People doing HIIT may also find they get at least as many or more benefits from doing this type of exercise compared to steady-state cardio. Thus, with the minimal time requirement and the increased frequency, it can be said that HIIT is time-efficient for improving health.
7) It helps in blood pressure control.
Exercise plays a vital role in reducing and maintaining a healthy blood pressure. It has been shown that HIIT significantly reduces blood pressure in people with hypertension, even without the use of medications. This makes it an efficient technique that can be adopted with physician supervision in the management of hypertension.
8) It improves sleep quality.
People who experience problems sleeping often look for medications to help them get a good night’s sleep. Various studies have shown that HIIT sessions lasting more than 16 minutes and continued for over 8 weeks improved sleep quality. This makes it a great alternative for the drug treatment of certain sleep disorders.
9) It improves mental function.
The benefits of HIIT on the body aren’t limited to just physical health alone. It has also been shown to play a role in the brain. Performing HIIT routines has been linked with the formation of brain-derived neurotrophic factor. This substance helps in the production of new brain cells as well as the support of existing ones, thereby contributing to improved mental function.
10) It improves quality of life.
As previously pointed out above, HIIT is effective in the regulation of blood pressure, blood glucose levels, and body weight.
It also improves overall endurance and fitness. The combination of all these effects helps to protect against cardiovascular and metabolic diseases like diabetes, hypertension, stroke, and heart failure, which enhances an individual’s quality of life (and probably its length, too!).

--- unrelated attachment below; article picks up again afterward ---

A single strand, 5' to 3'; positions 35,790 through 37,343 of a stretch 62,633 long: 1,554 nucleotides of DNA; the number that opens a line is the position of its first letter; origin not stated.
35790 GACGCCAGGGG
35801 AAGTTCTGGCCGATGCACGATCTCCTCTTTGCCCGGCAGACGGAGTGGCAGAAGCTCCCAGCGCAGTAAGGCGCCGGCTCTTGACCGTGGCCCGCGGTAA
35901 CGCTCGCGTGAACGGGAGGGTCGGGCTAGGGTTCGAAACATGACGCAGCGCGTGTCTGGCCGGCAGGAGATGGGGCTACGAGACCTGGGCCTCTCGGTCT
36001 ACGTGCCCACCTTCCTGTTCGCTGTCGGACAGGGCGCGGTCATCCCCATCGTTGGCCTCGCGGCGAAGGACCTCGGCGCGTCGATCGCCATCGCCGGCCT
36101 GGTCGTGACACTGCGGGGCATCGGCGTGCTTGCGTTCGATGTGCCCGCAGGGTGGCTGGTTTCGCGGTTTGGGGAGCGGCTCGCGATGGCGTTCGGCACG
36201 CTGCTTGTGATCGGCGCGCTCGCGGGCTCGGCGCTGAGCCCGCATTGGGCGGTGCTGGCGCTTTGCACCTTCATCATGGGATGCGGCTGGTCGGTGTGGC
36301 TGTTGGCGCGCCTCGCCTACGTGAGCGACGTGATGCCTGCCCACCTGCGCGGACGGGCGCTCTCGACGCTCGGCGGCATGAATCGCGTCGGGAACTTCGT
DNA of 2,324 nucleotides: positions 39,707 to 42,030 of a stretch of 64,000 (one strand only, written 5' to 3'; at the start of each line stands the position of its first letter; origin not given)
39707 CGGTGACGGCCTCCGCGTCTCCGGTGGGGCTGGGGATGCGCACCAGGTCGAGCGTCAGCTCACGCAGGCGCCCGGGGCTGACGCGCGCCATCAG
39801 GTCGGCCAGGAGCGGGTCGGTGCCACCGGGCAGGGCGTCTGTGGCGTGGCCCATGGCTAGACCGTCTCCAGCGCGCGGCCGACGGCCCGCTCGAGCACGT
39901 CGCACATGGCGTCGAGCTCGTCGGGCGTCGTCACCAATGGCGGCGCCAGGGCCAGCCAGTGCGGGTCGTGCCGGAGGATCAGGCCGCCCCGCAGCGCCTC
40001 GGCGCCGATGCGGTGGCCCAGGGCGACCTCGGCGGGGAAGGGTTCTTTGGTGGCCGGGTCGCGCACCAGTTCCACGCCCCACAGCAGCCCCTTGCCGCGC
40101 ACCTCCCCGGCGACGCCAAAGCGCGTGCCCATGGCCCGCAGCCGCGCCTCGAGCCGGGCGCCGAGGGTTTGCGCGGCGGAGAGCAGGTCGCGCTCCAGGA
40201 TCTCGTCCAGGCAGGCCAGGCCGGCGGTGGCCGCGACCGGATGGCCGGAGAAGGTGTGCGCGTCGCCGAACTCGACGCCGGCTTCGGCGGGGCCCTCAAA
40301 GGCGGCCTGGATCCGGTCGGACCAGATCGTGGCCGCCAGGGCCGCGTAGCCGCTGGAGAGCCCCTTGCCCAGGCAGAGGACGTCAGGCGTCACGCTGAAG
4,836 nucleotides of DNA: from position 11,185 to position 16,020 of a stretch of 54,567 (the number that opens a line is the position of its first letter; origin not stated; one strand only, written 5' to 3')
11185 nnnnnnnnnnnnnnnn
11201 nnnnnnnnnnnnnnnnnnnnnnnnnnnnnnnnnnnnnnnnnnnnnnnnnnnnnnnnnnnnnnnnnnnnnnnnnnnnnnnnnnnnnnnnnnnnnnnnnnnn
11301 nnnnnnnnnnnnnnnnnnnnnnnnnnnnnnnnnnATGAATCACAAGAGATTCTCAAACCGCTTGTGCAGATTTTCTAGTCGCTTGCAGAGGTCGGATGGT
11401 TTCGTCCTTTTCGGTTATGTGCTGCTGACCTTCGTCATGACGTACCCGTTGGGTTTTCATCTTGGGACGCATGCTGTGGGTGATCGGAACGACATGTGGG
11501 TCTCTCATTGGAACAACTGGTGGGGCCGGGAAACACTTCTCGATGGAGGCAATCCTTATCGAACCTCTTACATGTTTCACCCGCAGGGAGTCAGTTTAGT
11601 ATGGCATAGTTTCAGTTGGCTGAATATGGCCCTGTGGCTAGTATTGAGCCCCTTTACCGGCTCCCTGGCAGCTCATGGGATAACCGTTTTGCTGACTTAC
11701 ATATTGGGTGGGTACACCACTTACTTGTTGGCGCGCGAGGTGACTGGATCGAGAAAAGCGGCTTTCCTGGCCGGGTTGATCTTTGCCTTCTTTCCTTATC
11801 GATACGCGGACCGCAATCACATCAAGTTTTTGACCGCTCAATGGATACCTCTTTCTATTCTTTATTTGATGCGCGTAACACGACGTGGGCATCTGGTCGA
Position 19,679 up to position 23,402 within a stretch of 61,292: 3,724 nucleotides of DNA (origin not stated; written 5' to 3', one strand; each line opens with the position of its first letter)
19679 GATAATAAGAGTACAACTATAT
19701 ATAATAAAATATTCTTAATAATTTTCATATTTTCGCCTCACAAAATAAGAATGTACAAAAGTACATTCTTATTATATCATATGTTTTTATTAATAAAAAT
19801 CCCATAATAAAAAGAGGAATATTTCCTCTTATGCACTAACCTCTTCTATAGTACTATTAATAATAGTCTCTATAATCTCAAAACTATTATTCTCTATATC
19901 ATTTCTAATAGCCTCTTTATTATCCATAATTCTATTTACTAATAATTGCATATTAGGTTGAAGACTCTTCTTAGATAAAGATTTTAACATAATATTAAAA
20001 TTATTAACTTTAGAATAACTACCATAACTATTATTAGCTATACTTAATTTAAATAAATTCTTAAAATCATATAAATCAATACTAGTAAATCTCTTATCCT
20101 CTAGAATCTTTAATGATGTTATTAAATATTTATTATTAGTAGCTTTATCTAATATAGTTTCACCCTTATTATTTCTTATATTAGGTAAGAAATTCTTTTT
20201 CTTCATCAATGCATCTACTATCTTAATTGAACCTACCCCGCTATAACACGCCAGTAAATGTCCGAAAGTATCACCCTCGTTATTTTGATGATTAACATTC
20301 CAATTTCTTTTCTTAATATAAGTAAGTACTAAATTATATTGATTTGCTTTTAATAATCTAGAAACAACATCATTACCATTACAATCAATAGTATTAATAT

Requirements For HIIT
There are no special requirements to participate in HIIT. No special prior workout experience is needed, and most exercises can be done without any major gym equipment.
Types of Exercises in HIIT
One great thing about HIIT is the amount of flexibility that it allows. A wide variety of exercises are possible, depending on what you want and what you’re comfortable doing. The most important thing is that it should be an exercise that you can do as intensely as possible for the duration of those short bursts.
Some of the simple exercises you could try out are:
– Jumping ropes
– Jumping jacks
How To Do HIITs
Before the start of a HIIT session, you need to decide on the type of exercise you want to do. Preferably, this should be one you would enjoy.
First, a light warm-up routine can be done to get ready.
Start your exercise, making sure you have a timer to monitor the time spent on working and resting.
– Target short bursts of 20 to 60 seconds.
– Target a work-rest ratio of between 1:1 and 1:2. So, for every 30 seconds of work, the rest period can be between 30 and 60 seconds.
– Repeat this cycle, ensuring your total workout time doesn’t exceed 20 minutes to prevent injuries.
Other Helpful Tips
– HIIT has been linked to an increased risk of various degrees of injuries to muscles and joints. Many of these are caused by excessive training. To prevent this, it is important to do the exercises in moderation.
– HIIT should also be done with caution by people with cardiac failure and coronary artery disease.
– Adequate rest periods between bursts should be taken. Rest is paramount during and after workout sessions to prevent burnout, and a day or two should be set aside for full body recovery.
HIIT has many benefits when compared to other exercise routines, and it is pretty convenient and doesn’t require a lot of time. It is a great option for people looking to lose weight, maintain fitness, and regulate their blood sugar and also as part of the management of certain cardiovascular diseases. It is recommended that people with medical conditions, including cardiovascular (e.g., coronary artery disease, hypertension), metabolic (e.g., diabetes), and respiratory diseases (e.g., asthma, COPD), have a discussion with their doctors before beginning HIIT.
The results and benefits of HIIT may not be evident right at the start, but with just a few weeks of consistent workouts, you are sure to start seeing and feeling these benefits.